"Collaboration is not just cooperation, but it is the concentrated effort of individuals and groups to attain a shared goal" (ANA, 2001, p. 10). The issue is why collaboration and concerted effort seemingly have failed regarding entry into practice. Each entry level has its proponents, and each group of proponents has tended to put forth an agenda without consideration of other groups. Each entry-level group seems to lack the "trust, recognition and respect" (ANA, 2001, p. 11) that are vital to collaboration. The ethical solutions at the individual level are to become involved and/or stay involved with your professional association, namely, the American Nurses’ Association and to push for collaboration on ending the stalemate on entry into practice. At the organizational level, all major nursing organizations must come together not only to promote nursing in the current shortage as Mahaffey (2002) describes in the OJIN issue on "Entry into Practice", but also to lead our profession in settling entry into practice issues.

Accountability

"Accountability means to be answerable to oneself and others . . ." (ANA, 2001, p. 16). Have nurses been accountable about entry into practice as a profession? As individuals? What does it mean to be accountable about practice entry? Usually nurses speak of accountability in the context of practice; they make decisions and are answerable for those decisions in service, administration, or education. Less obvious is how nurses can be ethically accountable about entry into practice. We offer the following suggestions: First, at the individual level, nurses can increase their accountability by becoming informed about entry into practice issues and also by becoming involved in a united nursing movement with the purpose of deciding entry into practice issues by the year 2010. Second, at the organizational level, nurses can increase their accountability by putting aside power agendas and examining what education plan for entry into practice will best serve future nurses as well as the public good. Organizations also must help create an infrastructure that will facilitate decision making and enable change once decisions are made. Finally, educators and administrators can increase their accountability by addressing the current ethical inequalities that exist regarding entry into practice. Hess (1996) asks:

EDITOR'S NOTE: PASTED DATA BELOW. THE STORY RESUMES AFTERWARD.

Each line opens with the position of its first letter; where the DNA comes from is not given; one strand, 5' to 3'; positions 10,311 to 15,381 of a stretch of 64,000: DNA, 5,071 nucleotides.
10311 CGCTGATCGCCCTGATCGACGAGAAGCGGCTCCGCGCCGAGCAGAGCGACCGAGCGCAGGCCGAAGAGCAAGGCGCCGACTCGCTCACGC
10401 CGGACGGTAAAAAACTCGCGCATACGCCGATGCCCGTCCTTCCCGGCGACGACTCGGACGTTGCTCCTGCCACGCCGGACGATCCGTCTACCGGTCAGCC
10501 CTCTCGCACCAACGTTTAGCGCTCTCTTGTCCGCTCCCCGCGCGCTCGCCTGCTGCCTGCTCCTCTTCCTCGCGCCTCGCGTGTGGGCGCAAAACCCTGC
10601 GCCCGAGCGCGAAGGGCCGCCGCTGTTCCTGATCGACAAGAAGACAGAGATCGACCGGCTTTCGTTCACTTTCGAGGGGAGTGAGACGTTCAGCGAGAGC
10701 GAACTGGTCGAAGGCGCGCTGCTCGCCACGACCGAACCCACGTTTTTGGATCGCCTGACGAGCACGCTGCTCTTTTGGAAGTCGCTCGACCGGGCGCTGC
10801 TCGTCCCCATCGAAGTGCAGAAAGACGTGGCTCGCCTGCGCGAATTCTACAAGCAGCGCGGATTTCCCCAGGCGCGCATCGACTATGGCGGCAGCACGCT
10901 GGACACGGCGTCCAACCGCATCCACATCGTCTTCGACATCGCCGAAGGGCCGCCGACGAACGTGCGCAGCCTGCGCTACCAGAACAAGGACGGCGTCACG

"Is the ADN graduate receiving just reward for nursing educational program requirements?" (p. 295).

"Is BSN education just, fair, and caring to the student when the cost of that education is weighed against its value?" (p. 295).

We ask:

Should the shortage be used as rationale to jump start diploma programs that have in the last 20 years taken a back seat to ADN and BSN programs?

Can we ethically justify to society and to ourselves three educational routes with differing costs and time frames for completion and then "use" those nurses interchangeably and expect the same level of service provision?

To be accountable as individuals and as a profession, do we not need to resolve this issue in a more timely fashion than the past 35 years?

References

American Nurses Association. (2001). Code of Ethics for Nurses with Interpretive Statements. Washington,DC: American Nurses Publishing. www.nursingworld.org/MainMenuCategories/ThePracticeofProfessionalNursing/EthicsStandards/CodeofEthics.aspx

Gosnell, D. (May 31, 2002) The 1965 entry into practice proposal – Is it relevant today? Online Journal of Issues of Nursing. Vol. 7 No. 2, Overview and Summary. Retrieved June 27, 2002: www.nursingworld.org/MainMenuCategories/ANAMarketplace/ANAPeriodicals/OJIN/TableofContents/Volume72002/No2May2002/EntryIntoPracticeOverview.aspx

Hess, J. (1996). Education for entry into practice: An ethical perspective. Journal of Professional Nursing, 12(5), 289-296.

Mahaffey, E. (May 31, 2002)  "The Relevance of Associate Degree Nursing Education: Past, Present, Future" Online Journal of Issues in Nursing. Vol. 7 No. 2, Manuscript 2. Available: www.nursingworld.org/MainMenuCategories/ANAMarketplace/ANAPeriodicals/OJIN/TableofContents/Volume72002/No2May2002/RelevanceofAssociateDegree.aspx


© 2002 Online Journal of Issues in Nursing
Article published August 30, 2002